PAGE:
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Transnational companies made farce donations in Brazil during the battle against Covid-19

A network of civil society organizations and social movements launched the letter "The donation farce..." shared in this post.

Brazil is going through an unprecedented health and economic crisis. The country is one of the epicenters of the world’s Covid-19 pandemic, with more than 83,000 deaths from the virus. Thousands of people are in mourning, and many others are still struggling to survive under these conditions.

In this context, large companies from different sectors are “taking advantage of this time to bolster fake solidarity” on their part, many organizations denounced this week, including Friends of the Earth Brazil.

Luana Hanauer, a member of Friends of the Earth Brazil, explained to Real World Radio:

The letter signed by the organizations denounces the farce of donations in the fight against Covid-19 carried out by monoculture, agribusiness, oil and mining companies in Brazil. Above all, it is remarkable the visibility obtained by companies in the hegemonic media, as one of the makeup strategies to clean up their image. They make donations that appear to be a payback to society but, actually, they are a way to strengthen their own branding through positive advertising, while receiving benefits from the State.

During the last months, these companies have obtained tax exemptions on pulp exports, agribusiness, mining and other areas of the economy; their activities were declared “essential”, so their workers have had to attend their workplaces at risk of contagion. Also, companies received large loans from the National Bank for Economic and Social Development, while thousands of infections occur with a really weakened public health and social security system, the loss of labor rights and job insecurity.

“The novel coronavirus pandemic (Covid-19) reveals the genocidal and cruel attitude of the Brazilian president, with his ‘So what?’ when he was faced with the deaths caused by this disease. His henchmen follow him in this trivialization of the suffering of thousands of people, in particular those who need the Unified Health System (SUS)“, the organizations declared through a letter published on July 27.

From FoE-Brazil they pointed out that, in the context of the health crisis, defending the maintenance of public services essential for life “became an even harder task—given that this is a time of attacks on democracy, advancing fascism, increasingly evident institutionalized and structural racism, and the strengthening of big companies’ power over territories”.

Meanwhile, hegemonic media and news portals grouped in the Red Globo advertise donations from companies (such as the paper and pulp producers: Suzano, CMPC and Veracel/Stora Enso) to face Covid-19.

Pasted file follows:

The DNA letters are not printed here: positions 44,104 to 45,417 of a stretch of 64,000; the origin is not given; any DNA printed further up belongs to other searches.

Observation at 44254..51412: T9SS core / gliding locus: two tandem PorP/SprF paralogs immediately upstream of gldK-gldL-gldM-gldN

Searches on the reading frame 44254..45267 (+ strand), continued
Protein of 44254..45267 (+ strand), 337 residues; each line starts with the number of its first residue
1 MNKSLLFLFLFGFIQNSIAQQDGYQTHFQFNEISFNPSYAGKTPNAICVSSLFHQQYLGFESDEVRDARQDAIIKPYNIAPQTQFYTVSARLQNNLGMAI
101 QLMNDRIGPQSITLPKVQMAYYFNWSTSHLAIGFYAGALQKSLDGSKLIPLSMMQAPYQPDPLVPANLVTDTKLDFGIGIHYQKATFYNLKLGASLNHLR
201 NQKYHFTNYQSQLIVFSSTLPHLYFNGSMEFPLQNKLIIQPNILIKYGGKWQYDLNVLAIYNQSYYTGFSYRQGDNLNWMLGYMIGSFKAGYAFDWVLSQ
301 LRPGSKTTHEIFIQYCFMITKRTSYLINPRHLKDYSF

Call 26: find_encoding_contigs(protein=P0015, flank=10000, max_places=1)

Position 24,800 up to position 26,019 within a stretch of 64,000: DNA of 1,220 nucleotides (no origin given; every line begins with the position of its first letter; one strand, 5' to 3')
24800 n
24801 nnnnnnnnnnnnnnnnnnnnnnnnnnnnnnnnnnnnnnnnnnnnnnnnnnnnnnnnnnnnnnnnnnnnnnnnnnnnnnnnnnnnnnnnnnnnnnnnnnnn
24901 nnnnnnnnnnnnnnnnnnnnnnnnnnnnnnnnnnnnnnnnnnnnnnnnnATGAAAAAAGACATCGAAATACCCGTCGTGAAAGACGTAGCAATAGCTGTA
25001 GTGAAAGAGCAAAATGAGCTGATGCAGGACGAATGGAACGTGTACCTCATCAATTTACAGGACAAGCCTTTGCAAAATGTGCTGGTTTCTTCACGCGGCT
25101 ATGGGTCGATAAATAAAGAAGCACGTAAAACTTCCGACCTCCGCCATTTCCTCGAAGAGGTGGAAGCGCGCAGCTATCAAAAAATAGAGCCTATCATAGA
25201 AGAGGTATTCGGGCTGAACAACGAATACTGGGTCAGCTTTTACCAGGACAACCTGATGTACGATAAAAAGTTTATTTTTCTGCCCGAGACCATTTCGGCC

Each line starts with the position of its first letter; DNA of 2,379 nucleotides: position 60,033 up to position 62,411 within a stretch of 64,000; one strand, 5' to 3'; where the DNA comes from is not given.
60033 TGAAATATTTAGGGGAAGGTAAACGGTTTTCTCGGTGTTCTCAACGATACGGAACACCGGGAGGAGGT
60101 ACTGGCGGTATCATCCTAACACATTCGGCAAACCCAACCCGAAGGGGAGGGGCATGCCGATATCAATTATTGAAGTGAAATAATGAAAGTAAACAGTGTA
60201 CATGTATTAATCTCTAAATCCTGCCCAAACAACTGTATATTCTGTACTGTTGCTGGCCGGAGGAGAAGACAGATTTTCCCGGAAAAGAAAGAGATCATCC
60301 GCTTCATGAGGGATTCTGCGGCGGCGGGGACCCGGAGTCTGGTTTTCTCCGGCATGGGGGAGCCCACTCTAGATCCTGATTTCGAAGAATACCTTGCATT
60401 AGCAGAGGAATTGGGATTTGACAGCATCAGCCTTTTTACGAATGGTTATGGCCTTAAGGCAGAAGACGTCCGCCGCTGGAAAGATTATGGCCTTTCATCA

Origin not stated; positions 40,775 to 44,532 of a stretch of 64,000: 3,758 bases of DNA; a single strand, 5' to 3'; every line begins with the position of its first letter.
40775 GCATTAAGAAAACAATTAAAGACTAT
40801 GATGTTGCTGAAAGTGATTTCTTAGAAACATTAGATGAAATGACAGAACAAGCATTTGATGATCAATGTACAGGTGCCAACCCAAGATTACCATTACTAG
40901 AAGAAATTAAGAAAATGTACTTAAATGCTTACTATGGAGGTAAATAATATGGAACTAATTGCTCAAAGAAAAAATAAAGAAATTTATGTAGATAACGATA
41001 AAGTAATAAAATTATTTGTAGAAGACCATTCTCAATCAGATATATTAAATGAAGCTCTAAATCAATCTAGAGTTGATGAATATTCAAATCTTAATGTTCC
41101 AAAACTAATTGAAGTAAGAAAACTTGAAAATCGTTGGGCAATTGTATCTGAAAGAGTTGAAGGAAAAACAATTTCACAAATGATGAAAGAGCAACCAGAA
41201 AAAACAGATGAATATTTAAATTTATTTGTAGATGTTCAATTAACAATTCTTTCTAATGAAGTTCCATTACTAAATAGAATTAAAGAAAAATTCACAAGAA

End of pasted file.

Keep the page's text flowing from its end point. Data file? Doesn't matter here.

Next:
The letter signed by Friends of the Earth Brazil recalls that these transnational companies usually have their headquarters in some country in the global North, while they set up subsidiaries and exploit cheap workforce in countries of the global South, such as Brazil.

The campaign broadcast on television is called “Solidaridad S.A.” (“Solidarity Inc.”, in English). Among others, the pulp company CMPC donated 70 million reais in the campaign: barely 7 percent of the liquid profits that this corporation obtained last year.

It is worth mentioning that companies that present themselves as “solidary” in the face of this health crisis have managed to renegotiate their debts with the Brazilian State since the start of the pandemic, and to obtain loans from the National Bank for Economic and Social Development, such as the Suzano company (which has already received more than 6 billion in public money).

Those funds could be used to increase the amounts of emergency aid in the most vulnerable and unemployed populations, as suggested by the social organizations. Currently, this aid barely exceeds $100 dollars per month, and that could be cut in half in August.

These and other complaints are detailed in the letter “The donation farce of the agribusiness, industrial tree plantation, oil and mining sectors in Brazil during the battle against Covid-19”.

Meanwhile, without receiving the same attention in the mass press, social movements and NGOs provide support to the neediest populations, in urban and rural areas by donating food and cleaning supplies, creating solidarity networks throughout the country.

Given the dramatic situation experienced by the most vulnerable communities affected by the new coronavirus, we demand that government authorities take responsibility for providing decent living and health conditions for those affected by Covid-19. And we repudiate companies that continue to destroy nature and peoples, using this situation to do “humanitarian” marketing with green makeup, Hanauer said.

Among the solidarity actions, the Landless Workers and the oil workers joined forces to donate food and gas for domestic use in Curitiba; the Dam Affected People Movement of Brazil (MAB) proposed a series of measures to protect the lives of workers throughout the country; and the Quilombola Front mobilized approximately 30 tons of food, as well as hygiene and cleaning supplies.

To know more about these actions, we invite you to listen to episode 05 of the Ecoando Resistências podcast at this link.



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